In October 2016, members of the faculty and staff at the University of Florida College of Journalism and Communications attempted to begin to answer the charge by psychologist Jerome Bruner to further develop what we know of the scholarship in what makes stories effective. We wanted to dive deep in the knowledge and research that is out there, find commonalities across disciplines and make the intelligence actionable for practitioners.
Over a two-day period, we convened nearly a dozen scholars and members of our faculty to hold discussions of scholarship across disciplines, facilitated by working journalists.
Unlike other academic gatherings, our purpose wasn’t to present the scholars’ latest research. Nor did we focus just in the wheelhouse of communications scholarship. We asked these cross-disciplinary scholars to work in a series of small groups discussing questions posited by the moderators.
The participating scholars included:
KEITH BOUND, University of Nottingham
Physiological responses to suspense
SARA COBB, George Mason University
Narrative and conflict resolution
MELANIE GREEN, University of Buffalo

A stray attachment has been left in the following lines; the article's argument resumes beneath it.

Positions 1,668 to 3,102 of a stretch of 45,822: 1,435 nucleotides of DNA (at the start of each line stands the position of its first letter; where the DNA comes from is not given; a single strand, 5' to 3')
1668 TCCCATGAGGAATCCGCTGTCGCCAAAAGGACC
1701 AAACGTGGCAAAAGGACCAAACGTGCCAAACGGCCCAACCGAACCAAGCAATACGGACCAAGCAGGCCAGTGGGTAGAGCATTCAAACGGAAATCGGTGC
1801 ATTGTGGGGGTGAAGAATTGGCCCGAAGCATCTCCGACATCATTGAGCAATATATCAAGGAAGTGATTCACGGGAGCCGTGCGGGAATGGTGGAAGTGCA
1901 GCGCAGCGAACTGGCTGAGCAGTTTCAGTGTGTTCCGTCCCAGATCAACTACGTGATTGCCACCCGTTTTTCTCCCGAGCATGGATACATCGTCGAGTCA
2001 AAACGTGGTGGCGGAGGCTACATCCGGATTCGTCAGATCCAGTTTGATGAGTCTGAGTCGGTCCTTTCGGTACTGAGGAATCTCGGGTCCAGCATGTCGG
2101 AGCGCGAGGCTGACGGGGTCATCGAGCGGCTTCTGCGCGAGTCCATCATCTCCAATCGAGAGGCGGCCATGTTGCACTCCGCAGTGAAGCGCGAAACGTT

Narrative to change beliefs
SRI KALYANARAMAN, University of Florida
Technological influence in persuasion / psychosocial effects
RAYMOND MAR, York University
Processes and consequences of imagining oneself in narratives
AGELIKI NICOLOPOULOU, Lehigh University
Narrative and cognitive, socio-emotional and identity development
CAREN S. NEILE, Florida Atlantic University
Storytelling (South Florida Storytelling Project)
JESSICA SENEHI, University of Manitoba
Role in the narrative, story and art in conflict resolution
NATALIE UNDERBERG-GOODE, University of Central Florida
FRANK WADDELL, University of Florida
Psychological effects of media
The conversations were facilitated by CYNTHIA BARNETT, environmental journalist and author, ALEX BARRERA and STEPHEN KEPPEL of Fusion, and SCOTT MONTGOMERY of NPR.
Following the summit of scholars, UF personnel synthesized the nearly 20 hours of recorded discussions from the plenary and breakouts. Findings were curated and further research literature review was conducted to develop “The Science of Story Building.” This effort is an attempt to make the findings from the summit actionable for journalists and communicators. We have workshopped this effort, which we call a “living lit review” and have presented the findings to nearly a dozen industry presentations or trainings conducted by the UF team. We also periodically curate findings under #storyscience on Twitter.